Women and Depression

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Women are almost twice as likely to experience depression as men are. I don’t mean that they get the blues more often, although that may be true as well. What I mean by depression is clinical, or major, depression, the kind where your mood seriously impairs your ability to live a normal life.

That doesn’t mean that getting depressed occasionally isn’t normal. Most people react with sadness, grief or despair when certain events occur in their lives. But what differentiates normal depression from clinical depression is that the latter comes over you when there is no apparent reason or doesn’t go away within a reasonable amount of time after the precipitating episode has passed.

Many of you reading this will go, “Yeah, whatever,” and stop reading. You either don’t think that it can happen to you or you have an ingrained prejudice against the idea of depression being a mental illness. You think that you, or others who are depressed, should be able to “just get over it.” If that works, then you were probably experiencing normal, or situational, depression. If it doesn’t work, they you may be experiencing clinical depression.

You’ll need a doctor to determine if you’re experiencing a major depression. But there are warning signs. Some of them are:

  • Persistent sad, anxious, or “empty” mood
  • Loss of interest or pleasure in your usual activities, including sex
  • Restlessness, irritability, or excessive crying
  • Feelings of guilt, worthlessness, helplessness, hopelessness, pessimism
  • Sleeping too much or too little, early morning awakening
  • Appetite and/or weight loss or overeating and weight gain
  • Decreased energy, fatigue, feeling “slowed down”
  • Thoughts of death or suicide, or suicide attempts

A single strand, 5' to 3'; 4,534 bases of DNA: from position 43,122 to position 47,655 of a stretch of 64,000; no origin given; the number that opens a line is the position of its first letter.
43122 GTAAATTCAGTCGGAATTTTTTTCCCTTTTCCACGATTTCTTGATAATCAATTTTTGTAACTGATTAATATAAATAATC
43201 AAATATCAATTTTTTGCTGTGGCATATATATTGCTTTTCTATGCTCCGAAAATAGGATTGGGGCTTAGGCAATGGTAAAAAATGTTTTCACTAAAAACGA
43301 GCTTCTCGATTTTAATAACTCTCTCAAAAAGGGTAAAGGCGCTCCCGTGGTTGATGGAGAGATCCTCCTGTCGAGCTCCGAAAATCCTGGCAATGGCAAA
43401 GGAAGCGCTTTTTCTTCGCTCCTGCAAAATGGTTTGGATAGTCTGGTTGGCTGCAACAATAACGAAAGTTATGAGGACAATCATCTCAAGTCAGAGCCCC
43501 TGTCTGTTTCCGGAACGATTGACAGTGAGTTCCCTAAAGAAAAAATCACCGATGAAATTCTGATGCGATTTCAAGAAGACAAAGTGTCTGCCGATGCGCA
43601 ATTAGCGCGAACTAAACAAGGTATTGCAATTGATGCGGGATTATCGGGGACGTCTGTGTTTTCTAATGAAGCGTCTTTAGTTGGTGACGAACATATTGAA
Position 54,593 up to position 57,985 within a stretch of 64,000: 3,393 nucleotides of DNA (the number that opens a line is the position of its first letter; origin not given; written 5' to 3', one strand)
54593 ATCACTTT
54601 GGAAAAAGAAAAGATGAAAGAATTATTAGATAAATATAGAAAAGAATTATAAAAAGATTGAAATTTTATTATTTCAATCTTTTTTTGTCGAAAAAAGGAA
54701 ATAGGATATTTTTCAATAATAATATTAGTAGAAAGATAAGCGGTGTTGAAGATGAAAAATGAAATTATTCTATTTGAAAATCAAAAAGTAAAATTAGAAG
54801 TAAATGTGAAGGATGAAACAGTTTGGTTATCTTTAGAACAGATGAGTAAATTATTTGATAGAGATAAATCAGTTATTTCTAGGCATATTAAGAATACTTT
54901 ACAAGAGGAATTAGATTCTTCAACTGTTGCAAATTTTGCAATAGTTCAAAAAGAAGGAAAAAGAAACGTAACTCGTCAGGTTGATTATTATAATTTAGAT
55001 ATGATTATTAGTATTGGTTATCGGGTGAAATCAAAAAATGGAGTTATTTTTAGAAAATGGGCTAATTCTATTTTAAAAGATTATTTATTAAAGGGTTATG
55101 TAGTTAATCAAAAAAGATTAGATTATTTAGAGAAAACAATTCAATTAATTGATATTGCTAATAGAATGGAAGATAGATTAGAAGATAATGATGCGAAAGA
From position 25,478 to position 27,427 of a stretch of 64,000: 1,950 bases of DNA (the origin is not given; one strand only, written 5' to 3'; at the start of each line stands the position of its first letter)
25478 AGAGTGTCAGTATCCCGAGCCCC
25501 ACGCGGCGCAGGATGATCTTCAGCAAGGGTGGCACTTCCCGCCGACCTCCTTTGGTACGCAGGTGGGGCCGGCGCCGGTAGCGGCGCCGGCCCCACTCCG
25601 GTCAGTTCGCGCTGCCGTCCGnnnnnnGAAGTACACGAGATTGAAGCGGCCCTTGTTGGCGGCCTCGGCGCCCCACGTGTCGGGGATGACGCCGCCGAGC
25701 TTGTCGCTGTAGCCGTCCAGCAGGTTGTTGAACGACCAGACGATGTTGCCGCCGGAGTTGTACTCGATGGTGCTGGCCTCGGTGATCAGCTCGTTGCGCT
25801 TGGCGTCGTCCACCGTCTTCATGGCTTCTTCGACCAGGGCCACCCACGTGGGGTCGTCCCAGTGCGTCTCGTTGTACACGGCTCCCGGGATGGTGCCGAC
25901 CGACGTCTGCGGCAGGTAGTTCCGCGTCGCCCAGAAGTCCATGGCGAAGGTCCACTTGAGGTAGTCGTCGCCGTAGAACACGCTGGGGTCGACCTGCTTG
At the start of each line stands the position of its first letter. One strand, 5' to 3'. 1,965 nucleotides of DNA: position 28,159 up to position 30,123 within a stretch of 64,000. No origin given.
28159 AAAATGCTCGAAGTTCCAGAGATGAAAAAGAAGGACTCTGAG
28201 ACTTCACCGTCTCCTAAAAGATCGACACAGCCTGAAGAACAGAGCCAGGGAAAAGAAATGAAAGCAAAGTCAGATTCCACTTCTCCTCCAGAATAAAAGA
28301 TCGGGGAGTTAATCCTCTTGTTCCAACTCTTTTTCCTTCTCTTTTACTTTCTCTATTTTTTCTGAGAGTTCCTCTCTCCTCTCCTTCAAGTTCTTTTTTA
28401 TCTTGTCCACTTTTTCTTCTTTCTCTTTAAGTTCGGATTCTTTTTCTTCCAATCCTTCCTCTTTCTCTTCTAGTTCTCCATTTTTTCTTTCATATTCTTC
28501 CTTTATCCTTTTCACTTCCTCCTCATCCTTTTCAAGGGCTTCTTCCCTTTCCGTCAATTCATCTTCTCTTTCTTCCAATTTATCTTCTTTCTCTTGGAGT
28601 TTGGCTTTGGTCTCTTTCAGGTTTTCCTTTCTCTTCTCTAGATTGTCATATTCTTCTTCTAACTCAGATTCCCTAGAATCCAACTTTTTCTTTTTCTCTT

• Difficulty concentrating, remembering, or making decisions
  • Persistent physical symptoms that do not respond to treatment, such as headaches, digestive disorders, or chronic pain

Generally, if you’ve been experiencing more than 3 or 4 of these symptoms for more than two weeks, you should see your doctor. That doesn’t necessarily mean that you have to book an appointment with a psychiatrist. Your family doctor may be able to treat you initially, or determine whether or not you need further treatment. However—and this is an important point—if your family doctor doesn’t take your complaints seriously, bypass him and make an appointment with a psychologist or psychiatrist. Tell the doctor’s office that you want an assessment to determine whether or not you’re clinically depressed.

Be prepared to be prescribed medication. Most doctors will try some kind of anti-depressant for at least a trial period. If you’re not comfortable with that, say so, and ask about alternative therapies. But I urge you to remain open to the idea of taking meds, at least for a while. Sometimes that’s all that’s needed to “jump-start” your body’s natural resources for dealing with depression and then you can discontinue the medication, but only under your doctor’s supervision. Some medications have withdrawal symptoms that are worsened when you abruptly stop taking them.

There are two other kinds of depression that women need to be aware of. One is manic depression, or bipolar disorder. This is where you cycle between mania and depression. During the manic periods you might experience:

  • Abnormally elevated mood
  • Irritability
  • Severe insomnia
  • Grandiose notions
  • Increased talking
  • Racing thoughts
  • Increased activity, including sexual activity
  • Markedly increased energy
  • Poor judgment that leads to risk-taking behavior
  • Inappropriate social behavior

The other kind of depression is dysthymia. A person suffering from dysthymia will experience symptoms of depression to a milder degree but for more than two years. Although I was never diagnosed with dysthymia prior to being diagnosed with major depression, I’m convinced that I was dysthymic for most of my life. I can’t remember ever not being depressed. I used to wake up every morning with this overwhelming feeling of self-loathing and despair, even as a child. Once I was treated for major depression, these feelings went away. I can’t tell you how wonderful it is to wake up and look forward to living!

Sources: Psychology Information Online and the National Institute of Mental Health (NIMH).

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Ellen Keim

Ellen is a freelance writer, essayist and copy editor, living with three cats and a husband in Columbus, OH.

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